Photographs should be handled with care and only touched while wearing white cotton or nitrile gloves to avoid oils from fingers being left on the surface of the photograph, leading to deterioration over time. If the photograph is in fragile condition, arrangements should be made to transfer it to the Archives so we can make sure it’s stored in the best conditions possible.
Audio-visual material may be recorded on various media formats, including acetate-based film strips, magnetic tape like VHS, and CD/DVDs. Unfortunately, many of the formats can’t be viewed or listened to as the necessary hardware becomes obsolete. This is an issue particularly with formats that require a specific viewing machine that is no longer manufactured. VCRs can be difficult to find these days, and many computers no longer have a CD/DVD drive. This can also mean that if audio-visual materials have not been labelled properly, they become meaningless, as the contents cannot be verified. Take time to properly label these types of records, including title, date of recording and length of recording.
Audio-visual materials are more prone to deterioration, due to environmental conditions, than paper and should be handled carefully. They should be stored in a relatively cool location with relative humidity around 40 per cent.
Repair & conservation
If your parish has records showing signs of deterioration or damage and you feel they should be repaired, this work should be conducted by a professional conservator. Trying to repair records without the necessary knowledge or expertise may cause more damage in the long-term. In particular, regular transparent tape should never be used to mend tears in documents or photographs.
For records that are considered archival, we encourage you to transfer them to the Archives when they can no longer be properly cared for in the parish, perhaps due to age, condition or space issues. The Archives has storage with the ideal environmental conditions to slow deterioration of fragile records, and will allow us to schedule conservation treatments if needed.
We strongly encourage parishes to send in their parish registers of baptism, confirmations, marriages and burials as soon as the registers are no longer in use. These records are accepted as proof of birth and marriage, and in some instances where there have been errors or omissions in provincial registration of these events, they can be used to confirm the correct information. Due to the irreplaceable nature of these records, it’s important to make sure they’re sent to the Archives for storage in our vault, which has a fire suppression system. Several congregations have had devastating fires over the years, and in some cases records have been destroyed. For registers still in use or kept at the parish, we recommend they be stored in a fire-resistant safe or file cabinet.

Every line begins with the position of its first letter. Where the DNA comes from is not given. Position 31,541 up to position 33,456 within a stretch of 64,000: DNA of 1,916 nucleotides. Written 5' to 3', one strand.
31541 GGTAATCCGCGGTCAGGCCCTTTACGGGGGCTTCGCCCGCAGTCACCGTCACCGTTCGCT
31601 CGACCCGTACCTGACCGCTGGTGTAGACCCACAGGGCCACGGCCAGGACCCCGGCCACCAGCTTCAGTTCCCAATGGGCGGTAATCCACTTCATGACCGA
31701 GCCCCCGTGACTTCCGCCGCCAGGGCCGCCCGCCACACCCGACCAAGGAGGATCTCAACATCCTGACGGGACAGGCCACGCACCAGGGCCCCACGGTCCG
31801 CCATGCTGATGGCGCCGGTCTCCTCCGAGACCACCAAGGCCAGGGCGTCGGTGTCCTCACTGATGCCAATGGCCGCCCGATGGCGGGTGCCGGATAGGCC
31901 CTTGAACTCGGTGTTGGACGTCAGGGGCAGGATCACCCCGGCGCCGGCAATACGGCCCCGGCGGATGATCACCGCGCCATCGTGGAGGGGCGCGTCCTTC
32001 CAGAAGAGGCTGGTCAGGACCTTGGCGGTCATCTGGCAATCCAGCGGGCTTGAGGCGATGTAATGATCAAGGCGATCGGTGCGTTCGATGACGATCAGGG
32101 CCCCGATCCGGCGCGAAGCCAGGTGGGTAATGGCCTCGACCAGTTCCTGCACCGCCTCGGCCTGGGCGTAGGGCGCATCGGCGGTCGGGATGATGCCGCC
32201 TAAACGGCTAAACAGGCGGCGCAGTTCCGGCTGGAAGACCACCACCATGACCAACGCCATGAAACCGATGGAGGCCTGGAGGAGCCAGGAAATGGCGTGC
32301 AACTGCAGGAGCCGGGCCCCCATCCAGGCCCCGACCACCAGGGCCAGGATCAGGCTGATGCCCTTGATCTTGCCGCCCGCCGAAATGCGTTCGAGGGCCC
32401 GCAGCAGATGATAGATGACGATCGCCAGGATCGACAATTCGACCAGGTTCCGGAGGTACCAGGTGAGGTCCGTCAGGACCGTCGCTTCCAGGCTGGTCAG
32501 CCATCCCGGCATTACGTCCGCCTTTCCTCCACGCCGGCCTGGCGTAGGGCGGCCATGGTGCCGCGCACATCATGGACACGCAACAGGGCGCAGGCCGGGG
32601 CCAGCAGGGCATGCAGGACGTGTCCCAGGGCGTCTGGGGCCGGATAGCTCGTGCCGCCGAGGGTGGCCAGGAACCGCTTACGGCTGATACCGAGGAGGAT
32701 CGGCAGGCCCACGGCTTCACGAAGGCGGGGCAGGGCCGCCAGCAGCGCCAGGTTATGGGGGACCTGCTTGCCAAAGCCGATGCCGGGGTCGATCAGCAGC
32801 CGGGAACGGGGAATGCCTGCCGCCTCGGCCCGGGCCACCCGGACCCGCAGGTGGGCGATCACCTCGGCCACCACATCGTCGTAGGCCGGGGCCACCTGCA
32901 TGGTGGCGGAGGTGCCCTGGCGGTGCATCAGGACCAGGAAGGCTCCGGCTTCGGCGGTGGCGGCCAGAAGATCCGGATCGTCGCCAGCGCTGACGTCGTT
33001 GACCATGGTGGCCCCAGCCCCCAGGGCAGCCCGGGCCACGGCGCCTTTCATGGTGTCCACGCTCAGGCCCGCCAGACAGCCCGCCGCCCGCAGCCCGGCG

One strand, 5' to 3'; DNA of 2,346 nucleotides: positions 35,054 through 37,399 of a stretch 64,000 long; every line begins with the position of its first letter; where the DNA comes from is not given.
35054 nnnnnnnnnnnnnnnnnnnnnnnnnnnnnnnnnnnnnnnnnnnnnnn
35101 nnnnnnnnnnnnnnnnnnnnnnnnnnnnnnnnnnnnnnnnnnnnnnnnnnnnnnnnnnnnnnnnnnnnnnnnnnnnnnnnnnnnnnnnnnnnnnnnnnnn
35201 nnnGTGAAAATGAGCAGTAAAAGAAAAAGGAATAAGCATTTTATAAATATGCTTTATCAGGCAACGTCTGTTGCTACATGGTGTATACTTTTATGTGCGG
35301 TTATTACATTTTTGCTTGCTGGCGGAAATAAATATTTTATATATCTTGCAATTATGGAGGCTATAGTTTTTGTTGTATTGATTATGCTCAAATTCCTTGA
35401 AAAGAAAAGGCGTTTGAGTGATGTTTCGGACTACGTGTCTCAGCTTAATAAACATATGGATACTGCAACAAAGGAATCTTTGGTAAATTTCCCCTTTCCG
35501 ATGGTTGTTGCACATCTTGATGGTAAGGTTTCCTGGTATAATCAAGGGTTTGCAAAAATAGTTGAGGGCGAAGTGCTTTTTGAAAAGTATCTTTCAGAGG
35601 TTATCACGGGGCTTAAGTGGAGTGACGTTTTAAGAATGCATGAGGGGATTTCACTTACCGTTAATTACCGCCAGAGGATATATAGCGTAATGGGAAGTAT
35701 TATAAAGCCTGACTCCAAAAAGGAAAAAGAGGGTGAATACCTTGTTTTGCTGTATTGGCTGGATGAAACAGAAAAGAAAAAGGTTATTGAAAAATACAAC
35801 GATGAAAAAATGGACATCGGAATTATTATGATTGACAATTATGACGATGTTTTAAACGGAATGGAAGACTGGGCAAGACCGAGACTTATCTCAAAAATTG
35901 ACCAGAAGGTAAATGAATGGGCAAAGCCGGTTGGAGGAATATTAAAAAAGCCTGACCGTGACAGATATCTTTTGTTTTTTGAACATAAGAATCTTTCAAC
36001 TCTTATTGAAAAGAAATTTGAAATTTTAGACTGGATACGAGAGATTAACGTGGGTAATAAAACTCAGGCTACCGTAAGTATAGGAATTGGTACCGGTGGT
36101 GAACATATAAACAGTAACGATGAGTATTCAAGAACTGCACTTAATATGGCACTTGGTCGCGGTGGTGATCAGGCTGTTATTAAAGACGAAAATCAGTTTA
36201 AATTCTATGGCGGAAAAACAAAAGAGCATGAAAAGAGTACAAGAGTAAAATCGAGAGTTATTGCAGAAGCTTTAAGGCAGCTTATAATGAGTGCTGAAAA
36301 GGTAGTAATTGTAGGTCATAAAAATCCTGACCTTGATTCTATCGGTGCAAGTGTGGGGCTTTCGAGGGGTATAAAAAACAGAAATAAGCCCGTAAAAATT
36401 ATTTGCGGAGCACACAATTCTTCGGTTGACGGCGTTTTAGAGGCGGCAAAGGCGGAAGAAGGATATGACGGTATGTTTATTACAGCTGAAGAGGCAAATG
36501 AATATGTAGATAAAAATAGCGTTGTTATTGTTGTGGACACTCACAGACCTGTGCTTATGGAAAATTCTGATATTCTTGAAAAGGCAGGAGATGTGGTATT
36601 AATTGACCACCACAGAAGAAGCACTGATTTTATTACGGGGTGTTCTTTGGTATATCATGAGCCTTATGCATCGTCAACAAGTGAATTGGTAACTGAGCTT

If your parish has determined you may have records that should be transferred to the Archives, there are several steps you need to take to move that process forward. Before arranging to transfer records, the records must be boxed in clean boxes. You’ll also need to fill out a record transfer form that provides a file-level listing of the records to be transferred. This form is available on our website, www.toronto.anglican.ca/archives, or you can contact the Archives and we will send you a form. Once you complete the record transfer form, scan it and send it to us so we can review what you’re planning to send.
The Archives doesn’t accept bibles, prayer books, banners, or liturgical vessels and linens. If these are no longer needed by your parish and have associated memorials, you can take a photo of the item and the inscription to keep permanently. These items can then be offered to other churches through a notice in the diocesan Bulletin Board; send an email to [email protected]. You can also reach out to the bishops’ administrative assistants in case they’re aware of churches looking for these items. Otherwise, they can be reverently destroyed.